Tuesday, November 17, 2009

War on Terror vs. Cold War Public Diplomacy

I think Joseph Nye was pretty spot on in his descriptions of public diplomacy (well from what I know about the subject) and in particular his critiques of past and present uses of public diplomacy in the US. One of his main arguments on public diplomacy is that its messages won't work if they contradict policies and practices in place by the government. I think this has been the major failing of US public diplomacy, at least since the cold war, and definitely since 9/11.
While we engaged in two wars which were supposed to be promoting democracy and freedom around the world, and needed the support of the global community to do, politicians and others often used tactics that went against those ideals. While saying we were working to liberate Afghanistan and Iraq from the tyrannies of the Taliban and Saddam Hussein, prisoners we took were tortured for information (which doesn't really work anyway, unless you're Jack Bauer), held for indefinite amounts of time without being charged or having access to lawyers, and many civilians suffered immensely from the invasions (yes they have received benefits too, but some of the casualties and suffering probably could have been avoided). In the eyes of much of the world this directly contradicted our ideals of freedom and democracy, which has turned many countries off from helping us.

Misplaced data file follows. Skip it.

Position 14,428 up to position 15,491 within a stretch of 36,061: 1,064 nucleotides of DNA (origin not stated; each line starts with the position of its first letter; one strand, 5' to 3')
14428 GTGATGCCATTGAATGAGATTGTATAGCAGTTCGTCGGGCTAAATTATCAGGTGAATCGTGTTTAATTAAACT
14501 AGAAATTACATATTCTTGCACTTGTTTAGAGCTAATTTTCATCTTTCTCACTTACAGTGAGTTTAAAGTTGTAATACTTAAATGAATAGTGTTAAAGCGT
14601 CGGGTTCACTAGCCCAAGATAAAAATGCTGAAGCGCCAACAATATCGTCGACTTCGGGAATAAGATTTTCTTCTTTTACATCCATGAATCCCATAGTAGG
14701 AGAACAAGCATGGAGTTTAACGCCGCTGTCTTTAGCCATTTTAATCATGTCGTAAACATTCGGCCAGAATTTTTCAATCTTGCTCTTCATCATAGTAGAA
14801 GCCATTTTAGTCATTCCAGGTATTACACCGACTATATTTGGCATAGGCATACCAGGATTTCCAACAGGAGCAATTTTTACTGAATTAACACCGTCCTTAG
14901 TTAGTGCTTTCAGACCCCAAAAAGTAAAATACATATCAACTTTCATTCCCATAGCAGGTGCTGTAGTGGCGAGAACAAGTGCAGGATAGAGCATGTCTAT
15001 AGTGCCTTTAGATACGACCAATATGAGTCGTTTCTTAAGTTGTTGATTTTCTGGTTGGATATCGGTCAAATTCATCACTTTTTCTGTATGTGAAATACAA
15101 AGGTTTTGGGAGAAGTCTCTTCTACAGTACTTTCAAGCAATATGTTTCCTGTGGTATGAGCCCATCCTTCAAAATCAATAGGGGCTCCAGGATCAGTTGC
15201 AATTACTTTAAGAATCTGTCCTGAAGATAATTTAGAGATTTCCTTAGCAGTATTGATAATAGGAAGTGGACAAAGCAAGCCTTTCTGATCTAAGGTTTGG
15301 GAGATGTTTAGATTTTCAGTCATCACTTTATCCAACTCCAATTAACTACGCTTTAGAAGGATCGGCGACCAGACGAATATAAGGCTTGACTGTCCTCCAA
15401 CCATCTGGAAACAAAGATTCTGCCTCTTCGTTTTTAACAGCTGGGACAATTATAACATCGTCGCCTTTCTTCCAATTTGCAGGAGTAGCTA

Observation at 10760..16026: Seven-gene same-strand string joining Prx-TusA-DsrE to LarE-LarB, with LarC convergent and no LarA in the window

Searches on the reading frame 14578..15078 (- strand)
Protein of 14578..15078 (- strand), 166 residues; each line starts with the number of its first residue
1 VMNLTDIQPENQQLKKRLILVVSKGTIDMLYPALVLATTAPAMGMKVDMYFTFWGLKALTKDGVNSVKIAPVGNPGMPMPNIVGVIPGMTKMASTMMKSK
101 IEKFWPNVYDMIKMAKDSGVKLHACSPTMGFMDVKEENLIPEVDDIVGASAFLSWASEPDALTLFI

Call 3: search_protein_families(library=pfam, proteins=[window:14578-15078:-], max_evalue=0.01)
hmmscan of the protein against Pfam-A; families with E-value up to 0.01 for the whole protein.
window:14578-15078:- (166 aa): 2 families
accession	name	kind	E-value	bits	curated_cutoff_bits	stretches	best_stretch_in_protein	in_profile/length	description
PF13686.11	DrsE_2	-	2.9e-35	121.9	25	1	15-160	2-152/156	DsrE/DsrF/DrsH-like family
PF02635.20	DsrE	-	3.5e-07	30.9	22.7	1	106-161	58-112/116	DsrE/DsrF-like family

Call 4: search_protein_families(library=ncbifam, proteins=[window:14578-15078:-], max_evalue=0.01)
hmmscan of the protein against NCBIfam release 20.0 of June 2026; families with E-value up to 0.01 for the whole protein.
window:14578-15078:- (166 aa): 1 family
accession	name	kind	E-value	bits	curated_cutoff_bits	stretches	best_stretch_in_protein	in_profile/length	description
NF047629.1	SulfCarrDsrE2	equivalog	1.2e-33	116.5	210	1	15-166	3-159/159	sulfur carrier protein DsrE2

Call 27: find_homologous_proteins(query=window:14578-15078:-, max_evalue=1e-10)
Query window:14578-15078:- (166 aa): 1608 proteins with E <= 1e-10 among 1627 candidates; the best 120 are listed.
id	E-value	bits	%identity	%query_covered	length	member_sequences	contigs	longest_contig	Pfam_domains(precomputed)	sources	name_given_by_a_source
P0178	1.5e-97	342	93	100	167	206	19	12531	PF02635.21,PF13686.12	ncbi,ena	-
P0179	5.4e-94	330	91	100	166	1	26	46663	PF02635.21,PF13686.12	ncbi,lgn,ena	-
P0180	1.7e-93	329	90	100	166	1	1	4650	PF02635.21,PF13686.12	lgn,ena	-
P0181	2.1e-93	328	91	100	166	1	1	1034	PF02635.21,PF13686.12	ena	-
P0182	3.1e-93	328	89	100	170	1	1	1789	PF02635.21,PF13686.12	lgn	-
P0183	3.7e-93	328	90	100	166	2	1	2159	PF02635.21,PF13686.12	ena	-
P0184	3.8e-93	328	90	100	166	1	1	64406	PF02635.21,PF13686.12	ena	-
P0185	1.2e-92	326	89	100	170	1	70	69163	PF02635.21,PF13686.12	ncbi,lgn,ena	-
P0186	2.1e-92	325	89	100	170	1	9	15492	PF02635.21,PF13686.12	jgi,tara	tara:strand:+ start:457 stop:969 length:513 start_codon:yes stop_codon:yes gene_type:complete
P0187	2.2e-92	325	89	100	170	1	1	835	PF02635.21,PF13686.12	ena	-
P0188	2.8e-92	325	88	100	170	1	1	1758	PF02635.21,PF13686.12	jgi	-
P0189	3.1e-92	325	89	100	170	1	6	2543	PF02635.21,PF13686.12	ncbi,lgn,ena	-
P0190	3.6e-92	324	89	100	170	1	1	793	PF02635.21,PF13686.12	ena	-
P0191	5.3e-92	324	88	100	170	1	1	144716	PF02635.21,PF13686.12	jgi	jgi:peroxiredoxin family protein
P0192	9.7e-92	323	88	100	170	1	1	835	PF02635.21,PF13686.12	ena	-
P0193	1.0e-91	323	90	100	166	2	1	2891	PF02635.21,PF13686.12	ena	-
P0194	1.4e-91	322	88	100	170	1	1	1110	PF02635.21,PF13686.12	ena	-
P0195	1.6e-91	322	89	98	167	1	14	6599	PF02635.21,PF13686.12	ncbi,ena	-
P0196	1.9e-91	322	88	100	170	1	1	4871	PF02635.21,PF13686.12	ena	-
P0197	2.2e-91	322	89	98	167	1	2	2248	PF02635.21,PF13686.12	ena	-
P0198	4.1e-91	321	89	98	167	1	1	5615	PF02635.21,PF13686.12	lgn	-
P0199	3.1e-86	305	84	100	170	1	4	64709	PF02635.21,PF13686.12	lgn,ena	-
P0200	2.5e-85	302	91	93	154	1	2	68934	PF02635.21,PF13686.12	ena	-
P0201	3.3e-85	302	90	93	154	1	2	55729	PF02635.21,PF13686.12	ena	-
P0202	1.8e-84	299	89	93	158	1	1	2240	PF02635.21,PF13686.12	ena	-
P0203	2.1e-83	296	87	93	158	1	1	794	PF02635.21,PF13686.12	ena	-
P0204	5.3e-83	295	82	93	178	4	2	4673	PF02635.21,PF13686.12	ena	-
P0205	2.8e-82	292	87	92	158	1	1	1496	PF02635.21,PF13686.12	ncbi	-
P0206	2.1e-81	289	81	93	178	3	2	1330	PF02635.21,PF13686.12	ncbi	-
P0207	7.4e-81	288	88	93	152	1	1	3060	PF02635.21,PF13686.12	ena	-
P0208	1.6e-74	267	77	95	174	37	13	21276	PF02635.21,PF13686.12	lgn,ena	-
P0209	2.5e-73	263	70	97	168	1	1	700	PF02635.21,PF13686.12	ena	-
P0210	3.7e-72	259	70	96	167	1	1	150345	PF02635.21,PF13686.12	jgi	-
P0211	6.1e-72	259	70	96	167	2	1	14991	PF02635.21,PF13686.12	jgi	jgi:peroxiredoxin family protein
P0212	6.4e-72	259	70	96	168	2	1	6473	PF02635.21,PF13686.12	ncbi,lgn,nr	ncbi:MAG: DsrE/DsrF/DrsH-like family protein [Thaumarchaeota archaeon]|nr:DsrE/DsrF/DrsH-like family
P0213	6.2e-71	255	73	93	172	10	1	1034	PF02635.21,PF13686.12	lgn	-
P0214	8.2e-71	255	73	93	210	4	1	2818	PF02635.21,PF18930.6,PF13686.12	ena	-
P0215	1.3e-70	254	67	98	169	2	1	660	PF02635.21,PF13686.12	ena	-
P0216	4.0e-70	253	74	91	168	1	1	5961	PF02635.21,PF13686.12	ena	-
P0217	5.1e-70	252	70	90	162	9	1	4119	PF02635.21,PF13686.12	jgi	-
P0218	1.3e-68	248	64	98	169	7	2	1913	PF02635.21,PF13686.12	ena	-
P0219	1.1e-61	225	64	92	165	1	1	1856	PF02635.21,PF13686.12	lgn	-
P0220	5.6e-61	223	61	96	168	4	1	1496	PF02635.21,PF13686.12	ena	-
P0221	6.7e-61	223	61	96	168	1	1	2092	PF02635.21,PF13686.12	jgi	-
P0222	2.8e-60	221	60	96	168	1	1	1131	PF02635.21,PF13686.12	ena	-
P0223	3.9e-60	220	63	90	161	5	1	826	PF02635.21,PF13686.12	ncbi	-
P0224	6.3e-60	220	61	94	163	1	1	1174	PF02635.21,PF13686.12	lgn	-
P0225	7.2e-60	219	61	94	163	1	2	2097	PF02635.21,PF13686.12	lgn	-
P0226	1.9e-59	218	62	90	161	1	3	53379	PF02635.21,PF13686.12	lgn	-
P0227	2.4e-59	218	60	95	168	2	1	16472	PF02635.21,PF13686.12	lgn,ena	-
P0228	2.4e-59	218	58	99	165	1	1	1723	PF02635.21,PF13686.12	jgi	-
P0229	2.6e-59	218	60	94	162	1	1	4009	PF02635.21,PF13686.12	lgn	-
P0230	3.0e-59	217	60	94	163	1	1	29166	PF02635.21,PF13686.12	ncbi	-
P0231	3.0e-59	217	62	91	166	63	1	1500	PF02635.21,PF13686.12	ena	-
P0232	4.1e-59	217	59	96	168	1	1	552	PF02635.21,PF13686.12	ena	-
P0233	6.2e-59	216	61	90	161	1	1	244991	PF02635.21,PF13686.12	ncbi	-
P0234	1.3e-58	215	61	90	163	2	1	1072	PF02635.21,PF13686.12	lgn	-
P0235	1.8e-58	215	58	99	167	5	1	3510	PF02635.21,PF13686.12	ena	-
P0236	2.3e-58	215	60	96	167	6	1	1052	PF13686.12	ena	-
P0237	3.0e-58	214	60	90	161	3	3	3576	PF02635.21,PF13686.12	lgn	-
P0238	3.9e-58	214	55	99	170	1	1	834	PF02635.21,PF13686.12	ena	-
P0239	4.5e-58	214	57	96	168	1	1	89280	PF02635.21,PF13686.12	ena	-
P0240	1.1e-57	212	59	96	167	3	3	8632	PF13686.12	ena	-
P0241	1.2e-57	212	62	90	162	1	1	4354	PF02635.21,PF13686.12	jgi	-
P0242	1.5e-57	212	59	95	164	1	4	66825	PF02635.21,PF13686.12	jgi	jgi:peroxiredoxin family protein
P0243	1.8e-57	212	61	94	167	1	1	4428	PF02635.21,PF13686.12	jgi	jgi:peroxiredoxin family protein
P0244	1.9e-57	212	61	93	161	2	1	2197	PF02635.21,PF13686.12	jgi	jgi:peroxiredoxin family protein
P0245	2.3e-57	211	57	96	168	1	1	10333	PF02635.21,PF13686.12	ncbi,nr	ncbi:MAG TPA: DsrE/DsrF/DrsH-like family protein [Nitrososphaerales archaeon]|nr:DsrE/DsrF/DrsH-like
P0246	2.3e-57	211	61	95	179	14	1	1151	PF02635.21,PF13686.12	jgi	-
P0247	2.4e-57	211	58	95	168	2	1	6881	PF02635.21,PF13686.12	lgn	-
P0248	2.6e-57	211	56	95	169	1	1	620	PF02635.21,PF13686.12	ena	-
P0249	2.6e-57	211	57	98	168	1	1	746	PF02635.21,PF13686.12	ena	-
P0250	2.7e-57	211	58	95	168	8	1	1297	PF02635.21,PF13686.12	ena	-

Nye also discusses how language which can be used to stir up domestic support may actually diminish international support. While many countries may not approve of the actions of the countries of "axis of evil" many are also not eager to lump "disparate diplomatic situations under a moralistic label" as Nye says. So while they may be interested in supporting the efforts of the US against those regimes, they don't like the language used to describe them and therefore ultimately do not participate in those campaigns with the US. Nye states that the "war on terrorism" is a similar example as it implies a "war of indefinite duration" (did we ever win that "war on drugs"?) and countries were also concerned about its use to justify things like holding prisoners at Guantanamo.